Customers pulled around $790 mil­lion from Binance and its U. S. af­fil­i­ate fol­low­ing the law­suit, Nansen said.

On Tuesday, the SEC filed a mo­tion to freeze as­sets be­long­ing to Binance. US, Binance’s U.S. af­fil­i­ate. The hold­ing com­pany of Binance is based in the Cayman Islands.


Read the original on www.reuters.com »

5 427 shares, 32 trendiness

OpenGL 3.1 on Asahi Linux

Upgrade your Asahi Linux sys­tems, be­cause your graph­ics dri­vers are get­ting a big boost: leapfrog­ging from OpenGL 2.1 over OpenGL 3.0 up to OpenGL 3.1! Similarly, the OpenGL ES 2.0 sup­port is bump­ing up to OpenGL ES 3.0. That means more playable games and more func­tion­ing ap­pli­ca­tions.

Back in December, I teased an early screen­shot of SuperTuxKart’s de­ferred ren­derer work­ing on Asahi, us­ing OpenGL ES 3.0 fea­tures like mul­ti­ple ren­der tar­gets and in­stanc­ing. Now you too can en­joy SuperTuxKart with ad­vanced light­ing the way it’s meant to be:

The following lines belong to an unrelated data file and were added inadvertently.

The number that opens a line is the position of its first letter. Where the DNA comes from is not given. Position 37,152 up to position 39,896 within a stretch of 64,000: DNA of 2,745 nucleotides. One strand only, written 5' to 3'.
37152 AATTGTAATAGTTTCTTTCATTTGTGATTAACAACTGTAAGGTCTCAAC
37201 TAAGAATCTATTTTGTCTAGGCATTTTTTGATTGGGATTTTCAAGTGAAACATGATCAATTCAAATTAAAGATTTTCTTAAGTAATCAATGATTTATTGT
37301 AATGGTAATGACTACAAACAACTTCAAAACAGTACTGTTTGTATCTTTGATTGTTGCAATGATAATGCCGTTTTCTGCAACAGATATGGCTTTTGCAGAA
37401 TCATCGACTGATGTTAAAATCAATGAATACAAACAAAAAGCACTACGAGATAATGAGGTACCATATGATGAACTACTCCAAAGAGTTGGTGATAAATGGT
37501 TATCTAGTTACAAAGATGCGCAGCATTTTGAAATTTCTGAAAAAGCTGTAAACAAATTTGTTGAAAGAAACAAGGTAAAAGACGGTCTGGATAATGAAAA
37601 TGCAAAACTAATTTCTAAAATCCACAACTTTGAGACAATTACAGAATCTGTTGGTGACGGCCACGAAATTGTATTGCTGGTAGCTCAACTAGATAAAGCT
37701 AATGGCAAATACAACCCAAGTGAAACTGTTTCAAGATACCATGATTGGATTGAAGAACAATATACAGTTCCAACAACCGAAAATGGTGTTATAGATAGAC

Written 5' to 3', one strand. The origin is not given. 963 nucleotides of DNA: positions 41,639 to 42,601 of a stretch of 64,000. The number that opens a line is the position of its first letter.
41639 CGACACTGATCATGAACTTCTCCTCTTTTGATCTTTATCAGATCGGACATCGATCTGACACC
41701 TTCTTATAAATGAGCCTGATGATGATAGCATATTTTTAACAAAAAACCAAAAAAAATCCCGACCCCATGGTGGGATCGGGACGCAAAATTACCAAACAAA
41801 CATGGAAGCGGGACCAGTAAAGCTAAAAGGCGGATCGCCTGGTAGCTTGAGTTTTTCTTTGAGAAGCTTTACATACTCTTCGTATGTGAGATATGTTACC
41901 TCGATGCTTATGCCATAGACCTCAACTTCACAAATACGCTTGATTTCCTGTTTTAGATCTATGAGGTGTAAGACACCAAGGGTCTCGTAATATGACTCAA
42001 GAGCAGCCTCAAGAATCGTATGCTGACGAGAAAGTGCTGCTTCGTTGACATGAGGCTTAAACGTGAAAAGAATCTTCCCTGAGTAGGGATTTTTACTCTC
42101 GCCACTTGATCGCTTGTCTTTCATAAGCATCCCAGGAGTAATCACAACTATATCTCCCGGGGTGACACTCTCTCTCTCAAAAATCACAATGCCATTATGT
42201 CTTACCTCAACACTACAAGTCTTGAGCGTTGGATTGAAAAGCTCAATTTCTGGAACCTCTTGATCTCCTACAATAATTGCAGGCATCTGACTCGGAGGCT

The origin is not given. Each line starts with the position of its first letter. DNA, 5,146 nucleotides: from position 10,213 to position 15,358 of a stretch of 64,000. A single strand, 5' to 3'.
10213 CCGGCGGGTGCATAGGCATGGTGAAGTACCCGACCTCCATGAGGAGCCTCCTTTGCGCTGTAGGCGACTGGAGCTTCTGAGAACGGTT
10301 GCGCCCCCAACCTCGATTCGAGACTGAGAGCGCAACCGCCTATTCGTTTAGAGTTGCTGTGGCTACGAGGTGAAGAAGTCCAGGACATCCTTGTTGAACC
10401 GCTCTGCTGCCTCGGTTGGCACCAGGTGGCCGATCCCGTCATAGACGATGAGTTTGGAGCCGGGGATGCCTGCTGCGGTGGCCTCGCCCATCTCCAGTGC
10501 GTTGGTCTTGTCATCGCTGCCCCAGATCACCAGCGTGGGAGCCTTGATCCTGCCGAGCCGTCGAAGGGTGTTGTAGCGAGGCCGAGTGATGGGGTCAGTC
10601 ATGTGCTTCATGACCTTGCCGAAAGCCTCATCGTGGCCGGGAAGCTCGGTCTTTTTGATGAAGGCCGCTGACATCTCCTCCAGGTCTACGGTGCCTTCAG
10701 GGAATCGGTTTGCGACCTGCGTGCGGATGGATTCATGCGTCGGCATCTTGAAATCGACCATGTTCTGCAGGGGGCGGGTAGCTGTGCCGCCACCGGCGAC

As be­fore, these dri­vers are ex­per­i­men­tal and not yet con­for­mant to the OpenGL or OpenGL ES spec­i­fi­ca­tions. For now, you’ll need to run our -edge pack­ages to opt-in to the work-in-progress dri­vers, un­der­stand­ing that there may be bugs. Please re­fer to our pre­vi­ous


ex­plain­ing how to in­stall the dri­vers and how to re­port bugs to help us im­prove.

With that dis­claimer out of the way, there’s a LOT of new func­tion­al­ity packed into OpenGL 3.0, 3.1, and OpenGL ES 3.0 to make this re­lease. Highlights in­clude:

Vulkan and OpenGL sup­port mul­ti­sam­pling, short for mul­ti­sam­pled anti-alias­ing. In graph­ics, alias­ing causes jagged di­ag­o­nal edges due to ren­der­ing at in­suf­fi­cient res­o­lu­tion. One so­lu­tion to alias­ing is ren­der­ing at higher res­o­lu­tions and scal­ing down. Edges will be blurred, not jagged, which looks bet­ter. Multisampling is an ef­fi­cient im­ple­men­ta­tion of that idea.

A mul­ti­sam­pled im­age con­tains mul­ti­ple sam­ples for every pixel. After ren­der­ing, a mul­ti­sam­pled im­age is re­solved to a reg­u­lar im­age with one sam­ple per pixel, typ­i­cally by av­er­ag­ing the sam­ples within a pixel.